I teach Intro to Ed, which is a required survey course for all Education majors. If you come to Dordt College and major in Education, you'll take this course. I want to be clear: I love to teach this course; it is one of my favorites! But, because Education is one of our largest majors, I have a lot of students--about 80-100 each year, between the three sections that we offer. In the fall semester, I teach two sections of 32-35 students each. And here is the struggle: it's hard for me to get to know that many students when I only see them a couple hours a week.

When I was a middle school teacher, I had 40-60 new students every year, but it wasn't so hard to learn all those names. I think it was because I saw them every. single. day. and I was able to connect with them more quickly. With my college students, I only see them a couple times a week (actually, only once a week in Intro to Ed!) and so it takes me much, much longer to get all those names down cold. Last fall, I had most of them by the middle of the semester, but there were a handful of names that were elusive for me--five or six students whose names just wouldn't jump to mind for me.

And I hate that.

Friday, August 19, 2016

Educational Goals: Learning or Accountability?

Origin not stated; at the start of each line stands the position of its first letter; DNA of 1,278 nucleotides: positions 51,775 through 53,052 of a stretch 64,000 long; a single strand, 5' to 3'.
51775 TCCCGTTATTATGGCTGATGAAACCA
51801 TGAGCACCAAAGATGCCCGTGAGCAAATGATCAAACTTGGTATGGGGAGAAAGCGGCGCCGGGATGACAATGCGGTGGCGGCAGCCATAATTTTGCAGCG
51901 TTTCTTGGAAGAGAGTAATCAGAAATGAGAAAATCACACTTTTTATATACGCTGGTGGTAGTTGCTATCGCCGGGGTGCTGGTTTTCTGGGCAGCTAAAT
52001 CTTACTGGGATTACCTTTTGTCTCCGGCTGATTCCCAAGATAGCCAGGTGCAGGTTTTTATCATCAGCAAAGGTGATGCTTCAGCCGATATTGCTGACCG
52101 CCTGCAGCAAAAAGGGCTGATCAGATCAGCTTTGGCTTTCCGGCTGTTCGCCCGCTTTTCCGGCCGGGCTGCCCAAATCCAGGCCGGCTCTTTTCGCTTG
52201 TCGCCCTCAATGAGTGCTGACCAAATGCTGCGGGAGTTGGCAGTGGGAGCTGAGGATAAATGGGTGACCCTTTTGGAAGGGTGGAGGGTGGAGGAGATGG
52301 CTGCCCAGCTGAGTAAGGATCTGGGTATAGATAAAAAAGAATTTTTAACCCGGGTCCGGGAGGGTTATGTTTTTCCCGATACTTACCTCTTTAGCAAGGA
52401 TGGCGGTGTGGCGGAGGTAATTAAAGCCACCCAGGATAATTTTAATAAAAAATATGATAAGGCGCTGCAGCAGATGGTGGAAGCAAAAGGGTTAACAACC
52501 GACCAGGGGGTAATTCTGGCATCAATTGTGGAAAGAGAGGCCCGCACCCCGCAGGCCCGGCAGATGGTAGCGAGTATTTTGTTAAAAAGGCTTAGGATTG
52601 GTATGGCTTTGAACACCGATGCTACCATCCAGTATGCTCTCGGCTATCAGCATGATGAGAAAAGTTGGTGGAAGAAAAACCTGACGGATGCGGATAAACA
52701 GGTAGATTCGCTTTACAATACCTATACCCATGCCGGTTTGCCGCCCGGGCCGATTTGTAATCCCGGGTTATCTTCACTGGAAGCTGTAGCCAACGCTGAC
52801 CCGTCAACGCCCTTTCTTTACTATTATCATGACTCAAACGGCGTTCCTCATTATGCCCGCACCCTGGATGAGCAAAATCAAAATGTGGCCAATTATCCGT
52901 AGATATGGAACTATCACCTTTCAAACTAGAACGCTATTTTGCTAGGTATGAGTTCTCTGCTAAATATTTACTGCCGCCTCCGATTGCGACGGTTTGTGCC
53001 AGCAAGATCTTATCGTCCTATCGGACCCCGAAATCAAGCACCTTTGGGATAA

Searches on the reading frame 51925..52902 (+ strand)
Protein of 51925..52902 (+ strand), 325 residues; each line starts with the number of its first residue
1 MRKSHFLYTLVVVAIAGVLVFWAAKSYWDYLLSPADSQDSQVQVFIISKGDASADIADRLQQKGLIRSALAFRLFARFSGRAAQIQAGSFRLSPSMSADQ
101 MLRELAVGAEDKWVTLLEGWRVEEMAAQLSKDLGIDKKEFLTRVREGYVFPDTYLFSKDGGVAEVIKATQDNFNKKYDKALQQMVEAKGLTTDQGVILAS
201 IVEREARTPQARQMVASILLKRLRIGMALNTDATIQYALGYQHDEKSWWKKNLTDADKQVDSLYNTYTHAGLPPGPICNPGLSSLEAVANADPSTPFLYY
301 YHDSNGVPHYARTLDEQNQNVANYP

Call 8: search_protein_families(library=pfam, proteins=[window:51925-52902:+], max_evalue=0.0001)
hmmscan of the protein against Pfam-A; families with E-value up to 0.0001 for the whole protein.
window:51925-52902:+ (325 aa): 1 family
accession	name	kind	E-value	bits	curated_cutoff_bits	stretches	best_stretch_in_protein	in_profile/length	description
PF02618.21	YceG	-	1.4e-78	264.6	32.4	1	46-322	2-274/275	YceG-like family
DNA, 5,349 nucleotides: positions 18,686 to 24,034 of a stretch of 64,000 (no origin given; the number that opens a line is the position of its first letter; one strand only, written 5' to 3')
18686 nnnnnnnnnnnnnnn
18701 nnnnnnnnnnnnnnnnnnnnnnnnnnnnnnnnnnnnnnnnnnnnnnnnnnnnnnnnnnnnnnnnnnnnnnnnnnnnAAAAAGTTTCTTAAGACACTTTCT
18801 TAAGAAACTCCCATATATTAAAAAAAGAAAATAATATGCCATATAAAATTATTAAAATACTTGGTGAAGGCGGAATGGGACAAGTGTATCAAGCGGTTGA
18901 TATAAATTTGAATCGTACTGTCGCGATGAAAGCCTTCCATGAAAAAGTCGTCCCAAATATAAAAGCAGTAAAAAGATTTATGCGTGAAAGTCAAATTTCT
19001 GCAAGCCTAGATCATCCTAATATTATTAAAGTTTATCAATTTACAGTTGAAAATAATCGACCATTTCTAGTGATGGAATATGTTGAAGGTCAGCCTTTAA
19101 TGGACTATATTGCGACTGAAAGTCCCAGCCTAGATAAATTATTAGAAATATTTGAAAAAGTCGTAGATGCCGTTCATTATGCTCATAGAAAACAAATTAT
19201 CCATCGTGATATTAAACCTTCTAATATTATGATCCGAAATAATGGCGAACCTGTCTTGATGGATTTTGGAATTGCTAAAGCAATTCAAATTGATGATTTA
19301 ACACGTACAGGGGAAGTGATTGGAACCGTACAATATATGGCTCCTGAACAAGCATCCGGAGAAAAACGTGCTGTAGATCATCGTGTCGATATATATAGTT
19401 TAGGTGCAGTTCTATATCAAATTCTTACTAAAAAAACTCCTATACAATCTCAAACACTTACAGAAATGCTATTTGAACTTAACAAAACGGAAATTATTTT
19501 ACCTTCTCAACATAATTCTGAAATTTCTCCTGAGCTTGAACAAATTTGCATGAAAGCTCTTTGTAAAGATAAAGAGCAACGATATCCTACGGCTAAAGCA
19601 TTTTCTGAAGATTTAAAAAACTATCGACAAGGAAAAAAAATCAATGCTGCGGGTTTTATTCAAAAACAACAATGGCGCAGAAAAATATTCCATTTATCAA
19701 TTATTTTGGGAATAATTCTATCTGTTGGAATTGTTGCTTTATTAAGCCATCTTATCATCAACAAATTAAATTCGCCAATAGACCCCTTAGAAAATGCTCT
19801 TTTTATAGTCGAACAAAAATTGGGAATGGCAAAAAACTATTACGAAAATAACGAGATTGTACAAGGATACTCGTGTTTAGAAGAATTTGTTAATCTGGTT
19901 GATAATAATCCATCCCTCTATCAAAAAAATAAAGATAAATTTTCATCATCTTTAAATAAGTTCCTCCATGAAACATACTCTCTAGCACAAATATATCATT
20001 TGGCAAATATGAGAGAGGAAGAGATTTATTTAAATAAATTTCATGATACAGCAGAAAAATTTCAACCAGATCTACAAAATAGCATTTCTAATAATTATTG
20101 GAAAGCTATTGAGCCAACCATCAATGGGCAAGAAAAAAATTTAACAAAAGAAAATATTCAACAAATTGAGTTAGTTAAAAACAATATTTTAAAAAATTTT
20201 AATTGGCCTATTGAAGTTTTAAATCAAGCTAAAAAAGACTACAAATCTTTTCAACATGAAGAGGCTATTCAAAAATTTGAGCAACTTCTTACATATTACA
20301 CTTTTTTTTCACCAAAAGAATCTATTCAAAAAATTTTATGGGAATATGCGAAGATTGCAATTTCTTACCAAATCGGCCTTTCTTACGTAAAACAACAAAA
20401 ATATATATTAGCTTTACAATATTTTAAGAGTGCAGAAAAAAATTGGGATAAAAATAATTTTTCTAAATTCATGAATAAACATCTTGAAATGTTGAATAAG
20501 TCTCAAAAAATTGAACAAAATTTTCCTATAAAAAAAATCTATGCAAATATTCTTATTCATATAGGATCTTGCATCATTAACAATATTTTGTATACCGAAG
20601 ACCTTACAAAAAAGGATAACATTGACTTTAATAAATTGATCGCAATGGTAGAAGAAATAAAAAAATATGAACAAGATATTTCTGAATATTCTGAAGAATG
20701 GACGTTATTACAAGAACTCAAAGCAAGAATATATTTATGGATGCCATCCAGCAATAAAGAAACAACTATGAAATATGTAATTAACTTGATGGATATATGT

In my Timehop today was a retweet of something shared this time last year by my Twitterfriend David Hochheiser (who is a wise, funny, generous educator--I've you're a teacher on Twitter, you should be following him.)

Here was the (re)tweet that caught my eye today:

I think he's right.

Monday, August 15, 2016

Being the Body of Christ: A Reflection from Camp

I recently spent a week serving at Royal Family Kids Camp. I was one of 74 adults there working with 38 kids from the foster care system. It's an absolutely amazing ministry, and I am proud to be part of our local camp.

People sometimes wonder what I do at camp. Maybe a strange stretch for a college professor to work with hurting kids?

That's me up in front, leading a silly song as part of our camp training.
Image by Royal Family Kids of NW Iowa [All rights reserved]

Officially, my role is to serve as a member of the music and drama team. We are in charge of putting on a daily chapel time for the campers: singing songs, reading scripture in a way that connects with the kids, teaching a Bible lesson each day, and putting on a drama. We are also in charge of "breakfast club," which is an hour-long time of fun and silliness (and sometimes serious stuff too) to entertain and engage the campers while their guides take a much needed break. (The guides are absolutely amazing, basically being right with their campers 22 hours a day.) role is to help out in entertaining and encouraging the campers, supporting the guides who work with the campers much more closely.